Supreme Court Says Medical Residents Are Employees, Not Students

The Supreme Court said today that medical students in residency programs are employees for tax purposes, and they must therefore pay Medicare and Social Security taxes. Doctors in residency have already graduated from medical school, and the residency programs provide 3 to 5 years of hands-on training.

According to Chief Justice John Roberts, the author of the opinion, doctors in residency “often spend between 50 and 80 hours a week caring for patients,” and they were paid between $41,000 and $56,000 per year in 2005, when the lawsuit was filed. Residents also received normal employment benefits.

The payments were called “stipends” by Mayo, but in 2004 the Treasury Department issued a rule saying that a person is a student, and therefore exempt from these taxes, only when “[t]he educational aspect of the relationship … as compared to the service aspect of the relationship, [is] predominant.” The Treasury also said that anyone working more than 40 hours a week was not involved in an educational program but was working.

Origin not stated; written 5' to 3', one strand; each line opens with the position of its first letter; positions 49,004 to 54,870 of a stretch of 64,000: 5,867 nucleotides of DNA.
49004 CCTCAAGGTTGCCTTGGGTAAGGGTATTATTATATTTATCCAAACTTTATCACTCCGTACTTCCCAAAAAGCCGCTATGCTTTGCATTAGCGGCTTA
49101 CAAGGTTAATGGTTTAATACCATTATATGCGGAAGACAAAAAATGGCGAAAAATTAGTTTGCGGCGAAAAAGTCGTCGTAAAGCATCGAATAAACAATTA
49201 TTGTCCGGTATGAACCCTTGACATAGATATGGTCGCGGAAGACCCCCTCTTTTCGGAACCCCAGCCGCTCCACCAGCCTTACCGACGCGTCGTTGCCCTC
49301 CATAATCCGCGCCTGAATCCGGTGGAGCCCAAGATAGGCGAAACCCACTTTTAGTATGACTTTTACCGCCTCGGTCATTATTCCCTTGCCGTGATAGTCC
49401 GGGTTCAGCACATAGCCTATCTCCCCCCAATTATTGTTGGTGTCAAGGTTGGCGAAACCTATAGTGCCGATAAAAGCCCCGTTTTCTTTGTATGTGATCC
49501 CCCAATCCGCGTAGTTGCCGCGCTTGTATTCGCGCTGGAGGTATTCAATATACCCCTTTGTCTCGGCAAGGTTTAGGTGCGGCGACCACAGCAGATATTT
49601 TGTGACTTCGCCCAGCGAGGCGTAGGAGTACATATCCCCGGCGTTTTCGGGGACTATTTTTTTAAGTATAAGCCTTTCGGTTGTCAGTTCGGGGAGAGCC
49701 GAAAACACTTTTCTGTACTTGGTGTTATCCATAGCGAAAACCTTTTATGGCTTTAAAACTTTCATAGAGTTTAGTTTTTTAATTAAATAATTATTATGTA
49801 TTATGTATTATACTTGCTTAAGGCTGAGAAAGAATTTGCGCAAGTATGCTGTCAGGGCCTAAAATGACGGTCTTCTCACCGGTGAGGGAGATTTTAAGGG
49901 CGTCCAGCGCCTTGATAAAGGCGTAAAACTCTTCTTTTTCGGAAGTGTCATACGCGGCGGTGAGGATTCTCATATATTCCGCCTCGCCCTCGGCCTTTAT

Chief Justice Roberts ruled that when Congress wrote the law giving an exemption for students, it did not define the term, and therefore it was within the Treasury Department’s discretion to decide who qualifies. Roberts noted in his opinion that the Justices “do not doubt that Mayo’s residents are engaged in a valuable educational pursuit or that they are students of their craft.” But, he said, the question of exemptions is one that the Treasury Department has the power to answer.

The decision was unanimous, though Justice Elena Kagan did not participate. The case was Mayo v. US.

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